Polyoxymethylene (POM), also known as acetal,polyacetal, and polyformaldehyde, is an engineering thermoplastic used in precision parts requiring high stiffness, low friction, and excellent dimensional stability. As with many other synthetic polymers, it is produced by different chemical firms with slightly different formulas and sold variously by such names as Delrin, Celcon, Ramtal, Duracon, Kepital, and Hostaform.
POM is characterized by its high strength, hardness and rigidity to −40 °C. POM is intrinsically opaque white, due to its high crystalline composition, but it is available in all colors. POM has a density of 1.410–1.420 g/cm3.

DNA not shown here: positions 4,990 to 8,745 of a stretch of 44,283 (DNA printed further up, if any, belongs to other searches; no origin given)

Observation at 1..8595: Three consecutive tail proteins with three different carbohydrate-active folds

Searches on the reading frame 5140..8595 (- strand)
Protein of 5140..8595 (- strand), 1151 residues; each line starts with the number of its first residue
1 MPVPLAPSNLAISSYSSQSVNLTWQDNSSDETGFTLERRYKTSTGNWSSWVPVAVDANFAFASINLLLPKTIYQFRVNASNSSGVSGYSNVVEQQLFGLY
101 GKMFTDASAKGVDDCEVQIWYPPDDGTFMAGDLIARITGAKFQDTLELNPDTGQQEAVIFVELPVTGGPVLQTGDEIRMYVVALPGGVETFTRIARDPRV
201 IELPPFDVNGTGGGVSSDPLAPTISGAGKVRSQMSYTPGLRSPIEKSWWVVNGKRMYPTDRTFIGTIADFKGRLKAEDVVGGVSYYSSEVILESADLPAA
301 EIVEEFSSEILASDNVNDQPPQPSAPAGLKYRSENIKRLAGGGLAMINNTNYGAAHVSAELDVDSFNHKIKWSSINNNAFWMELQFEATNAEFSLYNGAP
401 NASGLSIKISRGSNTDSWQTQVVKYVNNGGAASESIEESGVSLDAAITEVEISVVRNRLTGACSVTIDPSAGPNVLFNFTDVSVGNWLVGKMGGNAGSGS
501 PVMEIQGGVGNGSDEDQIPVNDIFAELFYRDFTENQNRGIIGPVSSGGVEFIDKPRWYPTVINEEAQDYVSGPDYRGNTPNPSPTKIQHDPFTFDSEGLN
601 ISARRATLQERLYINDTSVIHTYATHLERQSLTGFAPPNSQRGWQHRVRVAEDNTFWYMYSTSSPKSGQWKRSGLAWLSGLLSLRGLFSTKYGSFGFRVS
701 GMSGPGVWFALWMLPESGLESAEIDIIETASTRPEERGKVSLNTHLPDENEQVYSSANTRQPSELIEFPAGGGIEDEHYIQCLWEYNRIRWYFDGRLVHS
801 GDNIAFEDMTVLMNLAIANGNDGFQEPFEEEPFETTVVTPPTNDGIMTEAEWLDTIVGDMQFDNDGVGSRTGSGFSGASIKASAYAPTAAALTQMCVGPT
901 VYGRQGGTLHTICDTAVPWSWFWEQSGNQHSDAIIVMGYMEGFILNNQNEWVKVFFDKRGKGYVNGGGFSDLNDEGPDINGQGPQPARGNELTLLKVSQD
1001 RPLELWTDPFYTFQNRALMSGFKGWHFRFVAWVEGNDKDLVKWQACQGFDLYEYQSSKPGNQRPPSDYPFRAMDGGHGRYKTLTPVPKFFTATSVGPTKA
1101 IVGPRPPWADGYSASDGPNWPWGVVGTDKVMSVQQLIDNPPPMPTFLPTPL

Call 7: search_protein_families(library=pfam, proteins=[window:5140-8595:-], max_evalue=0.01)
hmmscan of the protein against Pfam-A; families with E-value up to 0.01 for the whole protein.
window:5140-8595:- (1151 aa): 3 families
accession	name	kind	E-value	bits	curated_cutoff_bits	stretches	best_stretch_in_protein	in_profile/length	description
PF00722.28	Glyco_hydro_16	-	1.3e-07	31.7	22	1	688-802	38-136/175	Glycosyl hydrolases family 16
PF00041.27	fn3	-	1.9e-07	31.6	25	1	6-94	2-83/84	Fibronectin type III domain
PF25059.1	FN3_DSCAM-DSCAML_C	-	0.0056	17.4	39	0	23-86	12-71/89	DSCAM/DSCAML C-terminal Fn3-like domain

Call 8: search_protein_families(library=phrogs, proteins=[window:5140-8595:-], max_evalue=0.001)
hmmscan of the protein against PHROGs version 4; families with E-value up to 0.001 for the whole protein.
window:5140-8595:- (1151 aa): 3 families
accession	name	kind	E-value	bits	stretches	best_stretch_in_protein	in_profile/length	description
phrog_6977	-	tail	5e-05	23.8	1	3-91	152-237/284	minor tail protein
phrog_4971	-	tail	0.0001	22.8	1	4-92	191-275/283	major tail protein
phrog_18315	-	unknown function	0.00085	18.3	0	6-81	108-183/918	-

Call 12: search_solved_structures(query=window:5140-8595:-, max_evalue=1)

Typical applications for injection-molded POM include high-performance engineering components such as small gear wheels, eyeglass frames, ball bearings, ski bindings, fasteners, guns, knife handles, and lock systems. The material is widely used in the automotive and consumer electronics industry.
Around 1952, research chemists at DuPont synthesized a version of POM, and in 1956 the company filed for patent protection of the homopolymer. DuPont credits R. N. MacDonald as the inventor of high-molecular-weight POM. Patents by MacDonald and coworkers describe the preparation of high-molecular-weight hemiacetal-terminated (~O−CH2OH) POM, but these lack sufficient thermal stability to be commercially viable. The inventor of a heat-stable (and therefore useful) POM homopolymer was Stephen Dal Nogare, who discovered that reacting the hemiacetal ends with acetic anhydride converts the readily depolymerizable hemiacetal into a thermally stable, melt-processable plastic.